People living with HIV (PLWH) are profoundly affected by HIV-related stigma, especially when negative health outcomes are experienced as a result of such bias in a healthcare setting. In a recent study, Mrs. Samantha Whitfield, program manager in the department of health care organization and policy, and lead author Dr. D. Scott Batey, assistant professor in the department of social work, at the University of Alabama at Birmingham collaborated on assessing the viability and acceptability of the Finding Respect and Ending Stigma around HIV (FRESH) Workshop among American PLWH and healthcare workers (HW). Adapted from an intervention originally developed in Africa, FRESH’s overall goal is to reduce the negative impact of stigma in order to encourage greater HIV testing and participation in HIV care.
[Photo: Dr. D. Scott Batey]
[Photo: Mrs. Samantha Whitfield]
In two pilot workshops—comprised of 17 HW and 19 PLWH—prior to and following each attended event, participants were asked to complete questionnaires, which employed such analytical methods as t-tests and qualitative content analysis, in addition to being asked for open-ended feedback. Results indicated a workshop rating of “excellent” among 87 percent of PLWH and 89 percent of HW. Further, the completed questionnaires revealed that “content analysis of open-ended items revealed that participants considered the workshop informative, interactive, well-organized, understandable, fun, and inclusive, while addressing real and prevalent issues. Most pre- and post-test measures had good–excellent internal consistency reliability (Cronbach’s alphas ranging from 0.70 to 0.96) and, although sample sizes were small, positive trends were observed, reaching statistical significance for increased awareness of stigma in the health facility among HW (p = 0.047) and decreased uncertainty about HIV treatment among PLWH (p = 0.017).”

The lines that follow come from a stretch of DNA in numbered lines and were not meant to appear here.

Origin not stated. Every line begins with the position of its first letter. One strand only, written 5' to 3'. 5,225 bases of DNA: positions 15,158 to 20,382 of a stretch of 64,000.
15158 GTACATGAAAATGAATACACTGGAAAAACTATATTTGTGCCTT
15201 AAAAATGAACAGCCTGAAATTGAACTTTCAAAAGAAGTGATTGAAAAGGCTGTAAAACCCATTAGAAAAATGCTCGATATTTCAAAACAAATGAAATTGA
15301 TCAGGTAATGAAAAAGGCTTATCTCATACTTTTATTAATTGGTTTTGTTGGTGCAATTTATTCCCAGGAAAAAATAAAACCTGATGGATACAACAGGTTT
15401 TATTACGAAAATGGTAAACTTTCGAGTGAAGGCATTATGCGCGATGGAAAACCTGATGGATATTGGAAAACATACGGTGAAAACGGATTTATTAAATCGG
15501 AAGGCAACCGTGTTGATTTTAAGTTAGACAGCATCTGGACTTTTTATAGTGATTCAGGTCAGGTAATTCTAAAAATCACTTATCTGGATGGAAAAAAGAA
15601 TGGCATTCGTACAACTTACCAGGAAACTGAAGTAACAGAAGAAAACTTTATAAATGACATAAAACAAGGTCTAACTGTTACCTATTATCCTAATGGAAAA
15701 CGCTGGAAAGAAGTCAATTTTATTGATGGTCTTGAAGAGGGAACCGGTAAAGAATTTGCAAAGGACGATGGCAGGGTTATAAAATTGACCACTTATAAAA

Analyzing participants’ expressed acceptability to the workshop, the researchers concluded that FRESH shows promising potential for reducing HIV-related stigma within U.S. healthcare settings.
“We were very pleased to get such good feedback from both groups of participants in the workshops. We’ve been working for a while on a grant to be able to offer the workshops to several other organizations offering care and services to PLWH,” says Mrs. Whitfield.
UAB co-investigators are Ms. Kristi L. Stringer, doctoral student in the department of sociology; Ms. Modupeoluwa Durojaiye, doctoral student; Dr. Lisa McCormick, associate professor; and Dr. Janet M. Turan, professor, in the department of health care organization and policy; Dr. Bulent Turan, assistant professor in the department of psychology; and Dr. Mirjam-Colette Kempf, professor in the department of health behavior.
“Adaptation and Implementation of an Intervention to Reduce HIV-Related Stigma Among Healthcare Workers in the United States: Piloting of the FRESH Workshop” was published in November 2016 in the journal AIDS Patient Care and STDs.
Journal article: http://online.liebertpub.com/doi/abs/10.1089/apc.2016.0223